SUDOSCAN as a noninvasive tool to assess sudomotor dysfunction in patients with Fabry disease: results from a case-control study

Sahuc P, Chiche L, Dussol B, Pouget J, Franques J.

Ther Clin Risk Manag. 2016 Feb 2;12:135-8.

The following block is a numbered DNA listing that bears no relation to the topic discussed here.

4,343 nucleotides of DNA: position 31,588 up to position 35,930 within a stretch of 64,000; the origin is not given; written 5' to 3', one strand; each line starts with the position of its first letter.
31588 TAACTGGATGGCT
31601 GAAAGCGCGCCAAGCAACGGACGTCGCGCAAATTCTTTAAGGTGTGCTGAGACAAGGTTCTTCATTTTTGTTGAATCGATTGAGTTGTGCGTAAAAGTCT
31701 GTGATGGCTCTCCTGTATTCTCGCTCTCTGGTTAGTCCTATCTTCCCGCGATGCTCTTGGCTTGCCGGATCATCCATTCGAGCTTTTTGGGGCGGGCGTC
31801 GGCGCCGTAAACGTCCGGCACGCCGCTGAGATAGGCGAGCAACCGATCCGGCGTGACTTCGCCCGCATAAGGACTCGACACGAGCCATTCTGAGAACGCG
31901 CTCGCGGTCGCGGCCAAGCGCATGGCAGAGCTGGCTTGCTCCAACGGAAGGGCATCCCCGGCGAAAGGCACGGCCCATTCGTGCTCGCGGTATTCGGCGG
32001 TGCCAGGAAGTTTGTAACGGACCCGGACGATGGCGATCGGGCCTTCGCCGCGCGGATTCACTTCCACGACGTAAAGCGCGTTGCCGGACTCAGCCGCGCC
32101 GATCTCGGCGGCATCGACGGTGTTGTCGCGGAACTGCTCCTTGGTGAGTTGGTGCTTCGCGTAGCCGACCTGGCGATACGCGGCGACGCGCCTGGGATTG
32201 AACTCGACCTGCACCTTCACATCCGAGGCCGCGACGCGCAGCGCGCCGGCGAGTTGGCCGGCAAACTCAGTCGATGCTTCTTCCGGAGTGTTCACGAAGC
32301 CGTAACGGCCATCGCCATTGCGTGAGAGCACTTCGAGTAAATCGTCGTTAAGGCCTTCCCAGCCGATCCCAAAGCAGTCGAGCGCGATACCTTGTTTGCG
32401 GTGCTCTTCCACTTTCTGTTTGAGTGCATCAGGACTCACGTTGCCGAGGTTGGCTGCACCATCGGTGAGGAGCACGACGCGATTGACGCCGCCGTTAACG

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Hypohidrosis is a frequent and early symptom in patients with Fabry disease. Studies have reported improved sweating in patients treated with enzyme-replacement therapy. A new method, SUDOSCAN, has been developed that is noninvasive, is quantitative, and can quickly evaluate sweat gland function. It is based on the electrochemical reaction between sweat chlorides and stainless-steel electrodes in contact with the palms and soles. The aim of our study was to evaluate the SUDOSCAN as a tool to assess sudomotor dysfunction in patients with Fabry disease. Consecutive patients were prospectively recruited who had a diagnosis of Fabry disease, which had been confirmed genetically and/or by measurement of α-galactosidase activity in leukocytes. Healthy controls, matched (1:1) for age and sex, were also enrolled. Test results were expressed immediately as electrochemical skin conductance (ESC, µS) for hands and feet. Sudomotor dysfunction was considered absent, moderate, or severe if the ESC measured on the feet was >60 µS, between 60 and 40 µS, or <40 µS, respectively. Among the 18 patients, 11 had hypohidrosis or anhidrosis. Hand and feet ESCs were significantly lower in patients compared to their controls (P=0.0015 andP=0.0047, respectively). Among patients, 8/18 (44.5%) had a sudomotor dysfunction, moderate in three and severe in five cases. Hand and feet ESCs were significantly lower in those with hypohidrosis/anhidrosis compared to those without (P=0.0014 andP=0.0056, respectively). This study showed that SUDOSCAN provided a quick, noninvasive, and quantitative measurement of sudomotor function in Fabry disease patients.